The plan, proposed by Sen. Mike Johnston, a Democrat and a Teach For America alumnus, would require the state to provide a higher share of education funding for districts with high enrollments of low-income and English-language-learner students, and would also provide funds to help districts address major K-12 policy changes passed three years ago.
Mr. Johnston, who represents the Denver area, has said that the plan, which passed the Senate this month, would stop rewarding districts with relatively high costs of living and would instead focus on students who need more academic help.
But the plan would require a tax increase of about $1 billion, and therefore under state law must be passed as a ballot measure.
Republicans have complained the bill is unfriendly to charters and would ultimately be a major tax hike. All GOP senators voted against it, but Democrats control the legislature.
One open question is the extent to which Gov. John Hickenlooper, a Democrat who is up for re-election in 2014, would actively campaign for the proposed tax increase even if he signs Mr. Johnston’s bill, said Jane Urschel, the deputy executive director of the Colorado Association of School Boards.
It’s also unclear how, or whether, the state supreme court, which is considering a K-12 funding lawsuit, Lobato v. Colorado, would let the bill’s progress affect its own decisionmaking.
Noting that the state’s last K-12 finance overhaul was in 1988, Mr. Urschel added: “The current school finance act just isn’t aligned with any of the reforms that have been passed in the state, or any of the reforms passed by Congress.”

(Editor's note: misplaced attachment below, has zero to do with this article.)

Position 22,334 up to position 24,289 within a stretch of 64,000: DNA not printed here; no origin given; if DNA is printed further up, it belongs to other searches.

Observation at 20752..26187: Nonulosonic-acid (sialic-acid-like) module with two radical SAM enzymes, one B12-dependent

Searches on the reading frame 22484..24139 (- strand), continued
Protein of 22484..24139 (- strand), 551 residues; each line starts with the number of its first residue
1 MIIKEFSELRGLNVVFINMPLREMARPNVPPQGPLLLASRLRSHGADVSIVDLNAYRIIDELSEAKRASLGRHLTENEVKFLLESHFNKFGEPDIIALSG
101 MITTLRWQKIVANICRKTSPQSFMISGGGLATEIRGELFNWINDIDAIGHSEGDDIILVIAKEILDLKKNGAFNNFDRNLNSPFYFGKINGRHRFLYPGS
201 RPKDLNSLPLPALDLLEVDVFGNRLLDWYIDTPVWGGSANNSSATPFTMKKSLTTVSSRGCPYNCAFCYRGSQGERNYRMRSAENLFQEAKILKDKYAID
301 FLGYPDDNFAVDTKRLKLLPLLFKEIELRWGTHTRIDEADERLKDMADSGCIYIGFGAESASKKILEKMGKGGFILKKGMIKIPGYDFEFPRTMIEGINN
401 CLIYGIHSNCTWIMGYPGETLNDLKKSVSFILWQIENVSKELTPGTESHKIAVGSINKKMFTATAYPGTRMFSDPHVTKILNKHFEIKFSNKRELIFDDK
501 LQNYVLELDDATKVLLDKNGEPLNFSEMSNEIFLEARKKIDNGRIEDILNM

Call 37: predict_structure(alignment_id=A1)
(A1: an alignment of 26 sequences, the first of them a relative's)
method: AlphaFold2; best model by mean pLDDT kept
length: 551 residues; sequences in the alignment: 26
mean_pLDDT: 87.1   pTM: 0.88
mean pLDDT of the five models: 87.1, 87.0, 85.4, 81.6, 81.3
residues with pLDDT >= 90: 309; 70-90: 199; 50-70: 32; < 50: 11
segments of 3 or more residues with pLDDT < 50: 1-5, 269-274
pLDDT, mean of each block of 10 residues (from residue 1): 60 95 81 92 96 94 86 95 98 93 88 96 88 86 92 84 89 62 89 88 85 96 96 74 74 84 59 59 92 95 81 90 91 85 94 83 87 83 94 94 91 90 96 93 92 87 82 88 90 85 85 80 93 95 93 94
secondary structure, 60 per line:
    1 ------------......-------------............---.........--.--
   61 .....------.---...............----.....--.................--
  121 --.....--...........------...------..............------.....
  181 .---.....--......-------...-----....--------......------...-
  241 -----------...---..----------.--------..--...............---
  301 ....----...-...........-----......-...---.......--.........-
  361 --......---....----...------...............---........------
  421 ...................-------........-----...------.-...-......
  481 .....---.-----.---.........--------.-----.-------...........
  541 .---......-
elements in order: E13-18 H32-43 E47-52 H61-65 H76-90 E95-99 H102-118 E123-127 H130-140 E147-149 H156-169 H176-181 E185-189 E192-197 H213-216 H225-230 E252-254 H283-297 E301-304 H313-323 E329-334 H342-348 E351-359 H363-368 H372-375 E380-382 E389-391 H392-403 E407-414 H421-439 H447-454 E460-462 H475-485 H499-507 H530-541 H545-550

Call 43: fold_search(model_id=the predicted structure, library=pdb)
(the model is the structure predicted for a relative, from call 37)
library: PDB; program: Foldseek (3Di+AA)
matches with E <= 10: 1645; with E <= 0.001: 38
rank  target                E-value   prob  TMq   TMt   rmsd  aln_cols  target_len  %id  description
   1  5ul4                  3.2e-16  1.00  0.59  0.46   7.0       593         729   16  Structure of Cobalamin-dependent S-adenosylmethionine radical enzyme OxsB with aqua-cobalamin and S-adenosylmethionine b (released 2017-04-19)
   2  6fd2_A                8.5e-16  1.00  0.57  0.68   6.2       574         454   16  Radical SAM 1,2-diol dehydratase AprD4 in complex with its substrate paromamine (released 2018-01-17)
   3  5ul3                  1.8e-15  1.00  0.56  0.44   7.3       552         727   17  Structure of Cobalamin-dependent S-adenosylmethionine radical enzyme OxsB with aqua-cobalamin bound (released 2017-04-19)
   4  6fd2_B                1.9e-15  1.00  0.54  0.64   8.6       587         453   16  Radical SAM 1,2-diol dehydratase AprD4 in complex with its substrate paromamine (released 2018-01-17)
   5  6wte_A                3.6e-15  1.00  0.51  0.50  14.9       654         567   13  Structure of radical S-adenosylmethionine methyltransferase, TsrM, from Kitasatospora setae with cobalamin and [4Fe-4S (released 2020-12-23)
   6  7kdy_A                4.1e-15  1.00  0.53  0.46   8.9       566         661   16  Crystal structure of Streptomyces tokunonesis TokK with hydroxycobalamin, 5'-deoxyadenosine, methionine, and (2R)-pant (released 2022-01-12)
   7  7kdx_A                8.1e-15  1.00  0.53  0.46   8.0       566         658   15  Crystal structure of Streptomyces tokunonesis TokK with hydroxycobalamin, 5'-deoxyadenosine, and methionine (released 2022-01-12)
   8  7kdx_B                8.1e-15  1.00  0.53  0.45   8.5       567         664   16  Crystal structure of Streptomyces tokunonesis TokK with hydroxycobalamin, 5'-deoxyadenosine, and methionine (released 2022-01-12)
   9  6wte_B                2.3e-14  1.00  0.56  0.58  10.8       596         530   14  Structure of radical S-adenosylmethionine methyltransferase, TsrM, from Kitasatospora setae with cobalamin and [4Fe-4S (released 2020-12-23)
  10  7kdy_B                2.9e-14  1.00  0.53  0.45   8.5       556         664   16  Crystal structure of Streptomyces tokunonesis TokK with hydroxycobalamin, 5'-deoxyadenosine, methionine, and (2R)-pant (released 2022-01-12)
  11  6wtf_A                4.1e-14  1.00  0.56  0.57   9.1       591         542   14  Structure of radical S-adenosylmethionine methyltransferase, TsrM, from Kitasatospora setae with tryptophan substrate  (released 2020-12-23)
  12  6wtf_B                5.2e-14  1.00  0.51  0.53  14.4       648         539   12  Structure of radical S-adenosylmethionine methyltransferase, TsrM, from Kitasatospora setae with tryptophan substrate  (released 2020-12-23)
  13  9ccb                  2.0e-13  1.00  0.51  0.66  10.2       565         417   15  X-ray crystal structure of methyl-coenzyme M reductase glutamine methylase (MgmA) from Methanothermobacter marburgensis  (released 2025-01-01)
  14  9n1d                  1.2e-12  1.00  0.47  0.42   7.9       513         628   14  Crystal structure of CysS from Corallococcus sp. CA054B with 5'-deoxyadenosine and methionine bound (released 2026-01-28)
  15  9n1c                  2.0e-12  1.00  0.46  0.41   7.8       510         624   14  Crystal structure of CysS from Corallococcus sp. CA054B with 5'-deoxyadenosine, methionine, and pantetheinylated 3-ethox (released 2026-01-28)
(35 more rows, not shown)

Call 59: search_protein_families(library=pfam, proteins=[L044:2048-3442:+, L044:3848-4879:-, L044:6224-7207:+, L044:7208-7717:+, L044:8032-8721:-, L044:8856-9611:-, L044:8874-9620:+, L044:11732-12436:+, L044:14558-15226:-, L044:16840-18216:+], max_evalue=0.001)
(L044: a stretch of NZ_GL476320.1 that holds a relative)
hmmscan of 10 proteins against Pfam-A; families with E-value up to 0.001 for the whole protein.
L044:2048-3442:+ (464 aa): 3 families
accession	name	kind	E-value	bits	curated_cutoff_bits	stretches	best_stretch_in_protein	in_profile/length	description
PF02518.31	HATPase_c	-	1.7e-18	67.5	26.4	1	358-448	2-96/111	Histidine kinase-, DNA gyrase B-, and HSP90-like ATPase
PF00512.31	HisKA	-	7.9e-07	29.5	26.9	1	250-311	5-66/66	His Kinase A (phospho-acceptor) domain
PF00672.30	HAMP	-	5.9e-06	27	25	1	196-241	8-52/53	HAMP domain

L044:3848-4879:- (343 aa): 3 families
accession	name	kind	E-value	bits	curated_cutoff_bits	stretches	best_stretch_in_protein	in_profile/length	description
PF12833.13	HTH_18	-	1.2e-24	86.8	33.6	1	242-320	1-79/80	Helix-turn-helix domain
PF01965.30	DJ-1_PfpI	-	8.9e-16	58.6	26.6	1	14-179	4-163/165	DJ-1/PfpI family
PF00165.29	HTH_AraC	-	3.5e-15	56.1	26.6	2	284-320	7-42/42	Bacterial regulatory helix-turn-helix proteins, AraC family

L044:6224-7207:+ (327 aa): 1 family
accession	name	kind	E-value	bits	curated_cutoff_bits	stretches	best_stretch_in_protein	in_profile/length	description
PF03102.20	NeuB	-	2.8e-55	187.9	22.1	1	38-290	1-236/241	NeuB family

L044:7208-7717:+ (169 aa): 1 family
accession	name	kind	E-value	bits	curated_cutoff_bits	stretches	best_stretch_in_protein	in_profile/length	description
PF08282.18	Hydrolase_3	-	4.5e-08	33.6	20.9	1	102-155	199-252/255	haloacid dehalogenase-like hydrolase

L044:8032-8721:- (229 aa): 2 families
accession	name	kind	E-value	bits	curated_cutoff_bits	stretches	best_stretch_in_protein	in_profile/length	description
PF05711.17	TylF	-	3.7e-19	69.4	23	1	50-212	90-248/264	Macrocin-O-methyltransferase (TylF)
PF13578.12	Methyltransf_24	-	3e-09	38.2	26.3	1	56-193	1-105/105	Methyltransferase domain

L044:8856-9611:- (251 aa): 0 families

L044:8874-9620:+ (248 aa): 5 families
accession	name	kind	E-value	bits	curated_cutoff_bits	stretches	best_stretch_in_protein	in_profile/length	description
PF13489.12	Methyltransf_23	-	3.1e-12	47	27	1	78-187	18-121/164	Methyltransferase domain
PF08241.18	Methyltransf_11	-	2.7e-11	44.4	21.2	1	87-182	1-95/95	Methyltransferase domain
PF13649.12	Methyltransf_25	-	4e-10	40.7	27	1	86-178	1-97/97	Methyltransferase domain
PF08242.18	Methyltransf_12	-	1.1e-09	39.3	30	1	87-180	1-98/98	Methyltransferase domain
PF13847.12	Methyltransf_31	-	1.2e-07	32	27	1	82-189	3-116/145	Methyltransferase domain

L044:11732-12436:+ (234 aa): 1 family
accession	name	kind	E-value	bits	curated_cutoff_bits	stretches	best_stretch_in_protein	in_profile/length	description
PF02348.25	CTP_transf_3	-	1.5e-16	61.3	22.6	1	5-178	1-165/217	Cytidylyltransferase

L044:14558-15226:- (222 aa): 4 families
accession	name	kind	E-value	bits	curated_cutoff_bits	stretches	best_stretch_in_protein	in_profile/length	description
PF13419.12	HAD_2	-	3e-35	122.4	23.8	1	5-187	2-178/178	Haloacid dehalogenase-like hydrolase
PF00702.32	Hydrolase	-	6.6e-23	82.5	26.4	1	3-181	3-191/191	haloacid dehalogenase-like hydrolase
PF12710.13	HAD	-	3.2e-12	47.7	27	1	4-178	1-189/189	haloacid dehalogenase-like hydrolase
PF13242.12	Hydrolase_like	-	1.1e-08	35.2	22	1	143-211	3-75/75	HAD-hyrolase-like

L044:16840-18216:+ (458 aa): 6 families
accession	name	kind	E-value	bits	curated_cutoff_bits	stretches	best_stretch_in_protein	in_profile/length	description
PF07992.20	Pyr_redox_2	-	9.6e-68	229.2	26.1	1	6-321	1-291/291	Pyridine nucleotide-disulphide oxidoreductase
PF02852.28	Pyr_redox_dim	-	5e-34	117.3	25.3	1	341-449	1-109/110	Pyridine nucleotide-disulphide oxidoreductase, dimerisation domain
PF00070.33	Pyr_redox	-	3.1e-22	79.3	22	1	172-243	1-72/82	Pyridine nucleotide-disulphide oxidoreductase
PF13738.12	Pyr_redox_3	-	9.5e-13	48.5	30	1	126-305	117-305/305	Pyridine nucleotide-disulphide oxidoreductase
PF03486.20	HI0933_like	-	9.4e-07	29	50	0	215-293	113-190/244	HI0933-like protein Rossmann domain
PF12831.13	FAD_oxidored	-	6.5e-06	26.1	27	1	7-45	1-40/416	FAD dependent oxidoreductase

In a similar vein, California Gov. Jerry Brown, a Democrat, wants districts with more than 50 percent of their enrollments consisting of English-learners and low-income students to receive additional per-student state aid, up to $2,600 for each student that puts them over the 50 percent threshold.
But a general appetite in California for higher school funding—in the wake of the ballot-box victory last fall for Proposition 30, which boosted support for K-12 through tax increases—hasn’t meant universal acclaim for Mr. Brown’s plan.
For example, the state Legislative Analyst’s Office and the Oakland-based advocacy group Education Trust-West have said the plan should be strengthened to ensure that more state aid translates to more targeted help for students.
The Legislative Analyst’s Office, for example, says that the plan would allow for the new funds to be used on broad teacher pay raises, and that this “does not result in additional services for the students with additional needs who generated the additional funding.”
In Maryland, in a move to both maintain existing schools and open new ones in the Baltimore city district, the legislature approved a plan to allow $1.1 billion in bonds for capital spending. Baltimore schools chief Andrés Alonso praised the state’s emphasis on “modernized school buildings.”
Arizona lawmakers are considering a very different plan. Under a bill backed by Gov. Jan Brewer, a Republican, the state would allocate $54 million for fiscal 2014 (and more in future years) to reward districts whose students perform well on standardized tests. The fiscal 2014 amount would include $18 million in reallocated funds from basic K-12 aid.
But the proposal has drawn criticism. “For most students, performance funding favors wealthier local education agencies,” argue David R. Garcia, a professor at Arizona State University’s Mary Lou Fulton Teachers College, and Anabel Aportela, the director of research and evaluation at the Center for Student Achievement, a program of the Arizona Charter Schools Association, in a report on the proposal.
Raises for Teachers?